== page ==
thanmoreseries.files.wordpress.com

/an under-appreciated  anime classic
 
2012-10-12 11:32:34 AM
Terraforming is a terrible idea. If it doesn't seem dumb the more you think about it, think harder.

If you have the capacity to transfer large populations to another planet, you have the technology to have them all live comfortably indoors, in very large structures, or underground. Or just live in space, where there's plenty of space. Terraforming is a ridiculously long-term, inefficient use of resources.

Mars is a perfectly good planet. Its main issue is the low gravity. Insolation really isn't an issue for any civilization that can move large numbers of people there from Earth.
 
2012-10-12 11:33:41 AM
Let me just throw out some numbers. You have to get rid of 89 Earth atmospheres of sulfur dioxide and carbon dioxide. You have to bring in several oceans worth of water to replace what's been lost. Don't forget that you're deep in the solar gravity well, which makes all that harder. Then you have to cool an entire planetary surface by at least 500 degrees Kelvin. You have to somehow deal with solar flux 2.4 times that of Earth. And either you just live with a 243 Earth-day rotation or you have to somehow speed up the rotation of an entire planet. Sure, Venus is a better sized planet for long-term viability of the atmosphere. But it's a really crappy place to terraform.

Compare that with Mars. You need to add two Earth atmospheres (you need some extra for gradual loss, for radiation shielding and for greenhouse effect). You need to warm an entire planet by 50 degrees Kelvin. You need maybe an ocean's worth of water. Rotation is fine. Maybe you need to put in to place some safeguards to keep the atmosphere up (maybe putting comets into orbits that cause them to impact every 50,000 years to replenish volatiles), but it's a much easier deal.
 
2012-10-12 11:45:04 AM
Miranda.
 
2012-10-12 11:47:03 AM
DRTFA, although a study of Venus can be beneficial to keeping up Earth's atmosphere.

Also, to those who are pooping all over the idea that living on other planets is a silly concept, so was having a space station, going to the moon, having telephones so small you can carry them around in your pocket... If it does happen, it will never happen in our lifetimes.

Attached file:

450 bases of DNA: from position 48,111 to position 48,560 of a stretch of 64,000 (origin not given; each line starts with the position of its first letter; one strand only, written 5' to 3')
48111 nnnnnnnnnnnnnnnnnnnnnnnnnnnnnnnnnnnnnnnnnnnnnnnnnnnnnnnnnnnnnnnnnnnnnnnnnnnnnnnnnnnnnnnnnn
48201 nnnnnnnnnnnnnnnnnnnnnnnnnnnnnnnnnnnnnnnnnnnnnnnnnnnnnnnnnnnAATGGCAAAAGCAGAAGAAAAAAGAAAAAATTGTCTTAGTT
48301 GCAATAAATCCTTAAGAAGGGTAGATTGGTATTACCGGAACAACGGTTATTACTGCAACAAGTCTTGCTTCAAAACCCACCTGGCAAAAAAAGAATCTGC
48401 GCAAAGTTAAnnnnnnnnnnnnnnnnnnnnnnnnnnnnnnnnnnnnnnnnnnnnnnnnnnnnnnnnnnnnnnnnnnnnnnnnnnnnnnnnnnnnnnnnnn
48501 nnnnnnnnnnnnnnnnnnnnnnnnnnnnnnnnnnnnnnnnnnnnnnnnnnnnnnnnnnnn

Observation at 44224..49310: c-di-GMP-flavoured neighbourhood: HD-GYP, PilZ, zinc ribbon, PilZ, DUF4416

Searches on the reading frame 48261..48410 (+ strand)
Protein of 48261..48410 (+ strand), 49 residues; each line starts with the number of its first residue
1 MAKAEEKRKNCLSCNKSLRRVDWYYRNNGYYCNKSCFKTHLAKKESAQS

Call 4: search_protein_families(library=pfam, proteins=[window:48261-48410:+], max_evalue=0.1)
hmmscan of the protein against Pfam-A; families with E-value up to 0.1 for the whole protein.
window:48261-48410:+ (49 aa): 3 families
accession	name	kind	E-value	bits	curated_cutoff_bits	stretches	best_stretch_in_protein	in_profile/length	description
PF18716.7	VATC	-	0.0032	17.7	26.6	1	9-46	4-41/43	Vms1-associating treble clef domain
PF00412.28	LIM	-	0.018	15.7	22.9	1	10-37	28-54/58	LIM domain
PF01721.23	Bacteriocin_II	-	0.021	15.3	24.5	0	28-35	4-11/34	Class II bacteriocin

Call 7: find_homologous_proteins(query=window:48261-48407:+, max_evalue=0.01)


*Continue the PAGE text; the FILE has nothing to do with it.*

2012-10-12 11:48:22 AM

Grapple: Except for the severly toxic atmosphere we could never live in... yeah, Venus would be great. You just go first and let me know how it works out.


I think it would be easier to live on / change a world with too much toxic atmosphere than on a world with to thin an atmosphere.
 
2012-10-12 11:49:47 AM
Why terraform it at all? Just build an extensive underground city. Power it with solar panels on the surface or something. Much simpler.
 
2012-10-12 11:53:09 AM

noazark: Slaves2Darkness: Sure, first we will have to hit it with a big rock just right so that it speeds up and bleeds some of that nasty atmosphere into space.


That already happened back in 2003, when that icy comet smashed into Venus (remember?) ... then we started sending colony ships over in 2007 (c'mon, you really don't remember?).

By 2089, there's gonna be millions of people living there, on two separate continents ; they'll probably go to war with each other. Maybe they'll call it ...

[thanmoreseries.files.wordpress.com image 380x532]

/an under-appreciated  anime classic


Just checked IMDB. You may have just found me something to do this weekend.
 
2012-10-12 11:55:58 AM
I just read a sci-fi short story that is about this exact topic so I am getting a kick.
 
2012-10-12 12:01:45 PM

AngryPanda: Also, to those who are pooping all over the idea that living on other planets is a silly concept


Why dive down into another gravity well? There should be more practical options.
 
2012-10-12 12:06:50 PM
Wouldn't be easier to "terraform" (I realize this is an incorrect term because I'm talking about Earth) the parts of Earth that we consider uninhabitable (deserts, the arctic, the ocean) than to colonize another farking planet or moon?